I never thought I’d be writing this post right now. So soon. I thought I would have to wait a lot longer.
When I woke up this morning, my state did not have marriage equality. Well, now we do.
I just… I don’t even know what to say. Wow. I knew we’d get marriage equality eventually – ever since DOMA was overturned last June twenty-sixth, states that ban marriage equality are breaking the law – but I didn’t think it would happen so soon. I can’t believe that as I write this, queer couples are marrying in my state. Yay for them!
If I’m completely honest, I thought Indiana would be among the last five or ten states to legalize marriage equality. I never thought we’d be among the first half – we’re the twentieth state! It’s almost like Indiana realized that this is the new millennium, that all people do indeed deserve a few basic human rights.
It isn’t over yet, though. Some jerk will probably appeal the ruling – seven or eight states currently have stayed rulings, meaning that they technically legalized marriage equality but it’s since been put on hold. (Sorry for not being more precise, but I’m not completely sure if Utah counts. Today the circuit court declared that their ban violates the Constitution so… I don’t know where that leaves them.)
And of course, Indiana fails in a number of other areas related to queer rights. We still don’t have legal protection against hate crimes or discrimination in schools and the workplace. We have no transgender rights to speak of. We have no laws guaranteeing hospital visitation rights to LGBTQ+ couples.
That’s very important to remember. There is still so much work to be done and we must be careful not to say that marriage equality is the be-all and end-all of queer rights. I can’t stand it when people say that. It seems to be a big problem among allies and gay guys. Marriage equality is not the only issue, nor is it even the most important issue.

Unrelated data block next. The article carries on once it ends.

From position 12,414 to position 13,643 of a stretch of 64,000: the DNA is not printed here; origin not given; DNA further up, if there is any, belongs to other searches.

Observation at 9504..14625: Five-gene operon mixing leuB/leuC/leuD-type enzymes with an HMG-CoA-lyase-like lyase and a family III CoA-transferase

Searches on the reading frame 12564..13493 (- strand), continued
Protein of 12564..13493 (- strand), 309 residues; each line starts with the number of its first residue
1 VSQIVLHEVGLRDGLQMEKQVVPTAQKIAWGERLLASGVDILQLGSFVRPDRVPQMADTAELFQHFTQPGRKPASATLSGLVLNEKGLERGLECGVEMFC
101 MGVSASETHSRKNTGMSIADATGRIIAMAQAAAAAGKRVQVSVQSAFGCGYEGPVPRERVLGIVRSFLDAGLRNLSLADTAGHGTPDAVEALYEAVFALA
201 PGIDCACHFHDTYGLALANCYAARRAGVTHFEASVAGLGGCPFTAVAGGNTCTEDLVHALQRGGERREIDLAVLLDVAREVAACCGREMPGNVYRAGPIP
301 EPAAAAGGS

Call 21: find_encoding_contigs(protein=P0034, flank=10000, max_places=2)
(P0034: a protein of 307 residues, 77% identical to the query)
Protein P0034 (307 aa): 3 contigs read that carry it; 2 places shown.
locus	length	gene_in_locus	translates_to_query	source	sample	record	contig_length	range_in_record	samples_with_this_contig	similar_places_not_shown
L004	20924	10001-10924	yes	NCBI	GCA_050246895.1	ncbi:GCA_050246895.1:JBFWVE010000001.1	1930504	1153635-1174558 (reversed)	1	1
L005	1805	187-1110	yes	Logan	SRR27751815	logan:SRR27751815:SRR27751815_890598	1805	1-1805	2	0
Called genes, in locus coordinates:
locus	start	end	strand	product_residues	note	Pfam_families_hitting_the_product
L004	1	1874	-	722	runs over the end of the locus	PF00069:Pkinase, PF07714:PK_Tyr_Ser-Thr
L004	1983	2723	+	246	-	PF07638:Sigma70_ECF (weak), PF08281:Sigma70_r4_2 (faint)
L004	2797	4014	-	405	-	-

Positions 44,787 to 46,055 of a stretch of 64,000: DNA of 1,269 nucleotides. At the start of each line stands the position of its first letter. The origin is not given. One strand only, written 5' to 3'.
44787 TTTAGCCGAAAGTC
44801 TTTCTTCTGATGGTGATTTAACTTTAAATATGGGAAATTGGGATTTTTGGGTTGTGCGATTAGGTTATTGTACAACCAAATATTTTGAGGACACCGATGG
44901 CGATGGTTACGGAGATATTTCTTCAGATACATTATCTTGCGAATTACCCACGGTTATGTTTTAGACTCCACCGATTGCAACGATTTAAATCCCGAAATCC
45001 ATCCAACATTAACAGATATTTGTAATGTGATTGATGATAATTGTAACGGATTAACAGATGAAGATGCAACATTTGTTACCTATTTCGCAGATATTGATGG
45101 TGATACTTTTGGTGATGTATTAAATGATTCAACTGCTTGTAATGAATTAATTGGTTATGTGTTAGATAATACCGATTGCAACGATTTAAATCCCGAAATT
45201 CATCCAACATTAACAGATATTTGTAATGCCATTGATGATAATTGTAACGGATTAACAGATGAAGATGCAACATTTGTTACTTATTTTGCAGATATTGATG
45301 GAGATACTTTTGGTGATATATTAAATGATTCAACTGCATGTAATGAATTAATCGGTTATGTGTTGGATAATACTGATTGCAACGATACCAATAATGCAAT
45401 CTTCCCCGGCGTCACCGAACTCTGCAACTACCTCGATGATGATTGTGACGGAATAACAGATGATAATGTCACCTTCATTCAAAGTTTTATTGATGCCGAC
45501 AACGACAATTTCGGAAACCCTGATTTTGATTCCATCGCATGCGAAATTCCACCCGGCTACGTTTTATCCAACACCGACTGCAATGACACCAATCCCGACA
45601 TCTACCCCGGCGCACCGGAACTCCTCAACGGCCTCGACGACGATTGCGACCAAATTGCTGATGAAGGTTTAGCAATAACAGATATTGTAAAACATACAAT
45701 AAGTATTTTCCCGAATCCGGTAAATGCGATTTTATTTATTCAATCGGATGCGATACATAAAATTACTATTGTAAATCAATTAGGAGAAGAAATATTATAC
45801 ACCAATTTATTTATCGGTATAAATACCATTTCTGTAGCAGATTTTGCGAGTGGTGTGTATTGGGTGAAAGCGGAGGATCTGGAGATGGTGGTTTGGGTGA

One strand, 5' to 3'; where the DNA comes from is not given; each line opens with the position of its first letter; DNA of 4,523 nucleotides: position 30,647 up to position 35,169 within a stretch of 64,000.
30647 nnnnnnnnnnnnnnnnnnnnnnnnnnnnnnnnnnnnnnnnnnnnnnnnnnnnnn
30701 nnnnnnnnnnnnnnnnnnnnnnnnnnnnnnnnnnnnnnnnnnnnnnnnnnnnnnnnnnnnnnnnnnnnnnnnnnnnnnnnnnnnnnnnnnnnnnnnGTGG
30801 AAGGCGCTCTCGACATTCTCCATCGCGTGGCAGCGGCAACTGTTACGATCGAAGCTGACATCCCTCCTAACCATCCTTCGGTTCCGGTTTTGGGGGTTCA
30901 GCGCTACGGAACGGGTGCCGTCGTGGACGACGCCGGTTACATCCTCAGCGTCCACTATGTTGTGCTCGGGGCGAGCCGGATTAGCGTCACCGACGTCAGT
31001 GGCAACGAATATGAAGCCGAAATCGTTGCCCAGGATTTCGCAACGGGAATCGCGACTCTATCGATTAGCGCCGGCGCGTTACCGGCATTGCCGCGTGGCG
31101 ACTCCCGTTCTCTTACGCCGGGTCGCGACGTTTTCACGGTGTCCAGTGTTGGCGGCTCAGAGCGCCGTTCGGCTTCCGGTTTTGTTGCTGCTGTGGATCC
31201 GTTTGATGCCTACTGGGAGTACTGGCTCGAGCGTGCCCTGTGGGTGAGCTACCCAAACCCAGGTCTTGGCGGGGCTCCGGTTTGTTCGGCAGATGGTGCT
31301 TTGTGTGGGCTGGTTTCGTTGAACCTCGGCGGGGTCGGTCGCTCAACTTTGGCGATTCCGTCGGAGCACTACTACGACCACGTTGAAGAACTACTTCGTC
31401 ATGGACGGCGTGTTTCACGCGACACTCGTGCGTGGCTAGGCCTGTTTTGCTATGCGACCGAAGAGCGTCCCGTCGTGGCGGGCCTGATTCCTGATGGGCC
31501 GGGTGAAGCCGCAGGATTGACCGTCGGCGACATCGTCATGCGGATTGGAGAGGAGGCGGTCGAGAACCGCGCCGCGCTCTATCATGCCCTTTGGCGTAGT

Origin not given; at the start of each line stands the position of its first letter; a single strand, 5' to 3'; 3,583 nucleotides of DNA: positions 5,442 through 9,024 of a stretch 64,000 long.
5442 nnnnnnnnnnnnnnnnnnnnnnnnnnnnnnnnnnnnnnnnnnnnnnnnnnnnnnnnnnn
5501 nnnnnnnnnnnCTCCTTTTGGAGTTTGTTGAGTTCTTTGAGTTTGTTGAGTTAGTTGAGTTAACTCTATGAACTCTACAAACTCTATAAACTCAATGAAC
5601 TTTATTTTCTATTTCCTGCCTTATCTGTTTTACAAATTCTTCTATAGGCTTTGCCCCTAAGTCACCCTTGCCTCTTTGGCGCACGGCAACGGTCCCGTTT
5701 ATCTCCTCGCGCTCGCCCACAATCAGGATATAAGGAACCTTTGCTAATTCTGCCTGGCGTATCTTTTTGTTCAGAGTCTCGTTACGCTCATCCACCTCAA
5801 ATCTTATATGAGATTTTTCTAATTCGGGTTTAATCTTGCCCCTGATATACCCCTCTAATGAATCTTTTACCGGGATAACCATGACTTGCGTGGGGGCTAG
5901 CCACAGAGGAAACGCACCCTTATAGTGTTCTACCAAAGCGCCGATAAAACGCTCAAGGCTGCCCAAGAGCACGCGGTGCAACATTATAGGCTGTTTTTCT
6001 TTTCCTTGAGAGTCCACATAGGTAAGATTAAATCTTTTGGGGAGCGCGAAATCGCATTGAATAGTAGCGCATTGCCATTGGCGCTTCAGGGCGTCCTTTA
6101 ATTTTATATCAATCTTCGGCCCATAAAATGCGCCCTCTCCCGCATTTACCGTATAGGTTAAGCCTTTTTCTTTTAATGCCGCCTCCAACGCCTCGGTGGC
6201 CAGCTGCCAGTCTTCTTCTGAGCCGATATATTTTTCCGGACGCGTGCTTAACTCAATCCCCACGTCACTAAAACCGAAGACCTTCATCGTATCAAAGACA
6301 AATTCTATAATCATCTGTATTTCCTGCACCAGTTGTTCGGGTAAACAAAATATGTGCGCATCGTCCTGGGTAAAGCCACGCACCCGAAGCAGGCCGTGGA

But it is an issue, and as long as we keep in mind that it is only one of many, we can totally celebrate this victory.
Let me tell you a story about last week. (Today I was actually going to post about my D.C. trip – but then this happened.) All week I had to deal with a lot of GO USA and WE’RE NUMBER ONE and INDIANA IS THE BEST STATE IN THE UNION DON’T YOU EVER FORGET THAT.
And it made me roll my eyes. It made me think, “If ‘best state’ is determined by who has the lowest standards, then I guess we certainly do win that title.”
Now I feel a little differently. I still won’t say that I’m a fan of the whole GO INDIANA WHEE WE ARE THE BEST thing, but I am a little bit prouder to be a Hoosier.
This ruling may never affect me personally. At the moment there isn’t any lady I would like to marry (well, aside from fictional women – I LOVE YOU, MARTHA JONES) and besides, I’m too young to get married anyway. And honestly, I don’t plan to live in Indiana as an adult.
But I can still be happy for others, for people who do want to marry here. I can be hopeful that it leads to greater civil rights – marriage-related or otherwise – in my state and in others.
And if I do end up in Indiana, I would have that option of getting married that I didn’t have before. That’s definitely something to be happy about.
And… I was born here. I’ve grown up here. I’ve never lived anywhere else. It’s no fun to say, “Yeah, the place I grew up in was kind of subpar,” so I’m happy that my state did the right thing.
I’m still stunned that a positive ruling occurred at all. I cried when I read the news because A) I’m dorky like that and B) this means so much to me. I read the same article three times in a row because I thought that surely this couldn’t be real.
Today has been a good day.